- bunny (guest) 3-05-2003 3:56 am [add a comment] [edit]

        • The film is about racism, sexism and homophobia, both varieties "contemporary" and old fashioned. You complain that it lacks depth storywise, Far From Heaven is virtualy a remake of All That Heaven Allows, the scripts are almost identical in terms of story and structure. As for characterization, the characters are as deep as any as Sirk came up with.

          Todd Haynes has the gall to make films about the things we hold personal and "proprietary" The Carpenters, Glam Rock, Douglas Sirk etc. and try to make something new out of them. Shame on him.

          - steve 3-05-2003 6:22 pm [add a comment]

          • I agree that it's about those things. However, just because the film follows the template of "All That Heaven Allows" doesn't mean that it works. I haven't read anything specific in your remarks that describes why and how FFH brings its points home in contemporary life.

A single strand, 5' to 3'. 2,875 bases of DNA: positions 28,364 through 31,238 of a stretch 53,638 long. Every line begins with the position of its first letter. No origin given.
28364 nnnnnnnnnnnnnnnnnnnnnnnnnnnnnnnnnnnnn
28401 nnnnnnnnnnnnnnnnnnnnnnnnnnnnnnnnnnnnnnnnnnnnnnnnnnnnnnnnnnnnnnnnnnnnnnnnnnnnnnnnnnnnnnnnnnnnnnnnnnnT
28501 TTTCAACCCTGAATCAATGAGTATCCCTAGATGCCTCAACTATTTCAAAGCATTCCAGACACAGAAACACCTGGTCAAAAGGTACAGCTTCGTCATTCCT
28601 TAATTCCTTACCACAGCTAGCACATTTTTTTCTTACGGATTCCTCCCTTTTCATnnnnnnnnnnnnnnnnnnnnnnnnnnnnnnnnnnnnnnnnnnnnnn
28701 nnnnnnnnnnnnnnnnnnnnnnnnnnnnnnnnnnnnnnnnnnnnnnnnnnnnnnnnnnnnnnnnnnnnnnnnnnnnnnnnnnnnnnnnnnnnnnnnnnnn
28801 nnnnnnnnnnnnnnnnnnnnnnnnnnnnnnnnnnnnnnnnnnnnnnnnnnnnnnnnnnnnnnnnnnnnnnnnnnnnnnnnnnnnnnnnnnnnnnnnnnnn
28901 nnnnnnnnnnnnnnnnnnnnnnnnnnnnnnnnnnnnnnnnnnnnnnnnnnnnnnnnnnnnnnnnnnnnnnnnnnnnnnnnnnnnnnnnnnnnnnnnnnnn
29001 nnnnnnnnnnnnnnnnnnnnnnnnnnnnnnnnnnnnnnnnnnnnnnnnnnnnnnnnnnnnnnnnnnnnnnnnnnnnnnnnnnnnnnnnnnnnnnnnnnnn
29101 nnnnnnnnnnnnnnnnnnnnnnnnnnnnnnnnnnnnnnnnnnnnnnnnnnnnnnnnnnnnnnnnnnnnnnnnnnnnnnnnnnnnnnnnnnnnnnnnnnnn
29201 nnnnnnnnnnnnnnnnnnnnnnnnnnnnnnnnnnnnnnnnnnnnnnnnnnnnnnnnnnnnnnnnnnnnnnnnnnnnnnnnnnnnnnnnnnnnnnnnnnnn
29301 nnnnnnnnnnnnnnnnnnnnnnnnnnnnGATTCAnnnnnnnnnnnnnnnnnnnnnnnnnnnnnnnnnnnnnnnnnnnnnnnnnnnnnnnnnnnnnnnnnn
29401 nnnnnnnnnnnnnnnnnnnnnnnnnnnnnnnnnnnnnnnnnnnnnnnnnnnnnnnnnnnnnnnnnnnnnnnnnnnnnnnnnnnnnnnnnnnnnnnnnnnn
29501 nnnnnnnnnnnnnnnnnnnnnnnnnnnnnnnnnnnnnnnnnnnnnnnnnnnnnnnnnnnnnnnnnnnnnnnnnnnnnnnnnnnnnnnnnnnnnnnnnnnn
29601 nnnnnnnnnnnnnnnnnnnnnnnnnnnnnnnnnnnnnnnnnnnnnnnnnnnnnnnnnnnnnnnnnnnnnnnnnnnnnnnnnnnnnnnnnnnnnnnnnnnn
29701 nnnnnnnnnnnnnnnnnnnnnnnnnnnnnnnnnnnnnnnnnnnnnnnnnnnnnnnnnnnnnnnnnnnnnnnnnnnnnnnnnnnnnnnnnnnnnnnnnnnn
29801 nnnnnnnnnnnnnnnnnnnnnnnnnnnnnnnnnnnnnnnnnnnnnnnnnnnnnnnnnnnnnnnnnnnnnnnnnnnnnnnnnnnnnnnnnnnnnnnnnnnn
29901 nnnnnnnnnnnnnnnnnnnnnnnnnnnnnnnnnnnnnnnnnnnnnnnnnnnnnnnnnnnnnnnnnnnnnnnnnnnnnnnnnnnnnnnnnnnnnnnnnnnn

Because there exists racism in society today? Because there exist closeted gays and homophobia in society today?
            Because oppression of women still exists in society? Haynes makes a film about these themes in the 50s, very specific to the period in every way, and that is enough for you to say that
            his film makes contemporary points about those issues? How? Do you seriously think those same characters in that film would be in the same situation today?

            The Dennis Quaid character might be living in suburban Connecticut, but he'd be living in a Neutra house, probably very successful, with a live-in or live-out boyfriend. He and his boyfriend might even have kids. He might not be open about his preferences/identity at work depending on where he worked, but since this character worked at an Ad agency, there probably wouldn't be any need for him not to be "out." He'd probably be in aa if he had the drinking problem described in the film.